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You have got to be kidding driving on Alabama interstates is like NASCAR lite sometimes.

I'll be the first to admit, I do drive over the speed limit usually 80mph+, mainly because of the lack of state troopers on the interstates, especially at night, and the speed limits are set too low.
I've been travelling from Atlanta to NC often over the last eight months or so, and it's the same there. NC state troopers used to strike fear into the hearts of speeders, but not anymore. Now it's rare to even see one, and Charlotte is like Atlanta Jr. when it comes to speeding, at least on I-85. Oddly, though, it's not as much as a free-for-all on I-485, maybe due to lack of cover.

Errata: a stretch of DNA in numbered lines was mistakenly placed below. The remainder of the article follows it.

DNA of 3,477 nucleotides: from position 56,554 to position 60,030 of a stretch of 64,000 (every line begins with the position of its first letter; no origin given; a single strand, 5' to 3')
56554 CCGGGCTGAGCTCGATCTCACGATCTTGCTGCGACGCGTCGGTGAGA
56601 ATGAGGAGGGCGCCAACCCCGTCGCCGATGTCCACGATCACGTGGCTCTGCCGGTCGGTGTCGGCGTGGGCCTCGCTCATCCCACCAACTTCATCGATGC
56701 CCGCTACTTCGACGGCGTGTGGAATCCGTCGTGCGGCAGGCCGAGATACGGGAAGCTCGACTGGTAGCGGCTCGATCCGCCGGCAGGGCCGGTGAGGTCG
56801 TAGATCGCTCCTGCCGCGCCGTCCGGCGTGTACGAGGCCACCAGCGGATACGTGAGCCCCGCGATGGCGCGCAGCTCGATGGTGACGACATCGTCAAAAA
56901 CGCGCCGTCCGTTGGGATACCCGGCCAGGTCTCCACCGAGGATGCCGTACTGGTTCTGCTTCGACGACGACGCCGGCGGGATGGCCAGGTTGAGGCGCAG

Oh, Stuck in Bama: Thanks for that link about the US 280 upgrade in Birmingham. I've been a fan of what ALDOT did to Memorial Parkway in Huntsville. The reversed pattern of offramps and onramps was a good idea, IMO, since it greatly reduces the weaving needed at interchanges.

I've never seen a map that correctly shows Memorial Parkway as the freeway it is. Anyone who plans a trip along it anticipating a slog along a congested commercial thoroughfare is in for a very pleasant surprise.
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Old January 24th, 2010, 07:35 PM   #5184
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Not sure I understood your post. Are you saying it is "legal" to go 10 over the speed limit in Georgia? I find that a little hard to believe. It may be a "policy", but I doubt it is the law.

BTW, the last time I was in Georgia I found most drivers doing the limit, especially "in town", perhaps not so much on the freeways.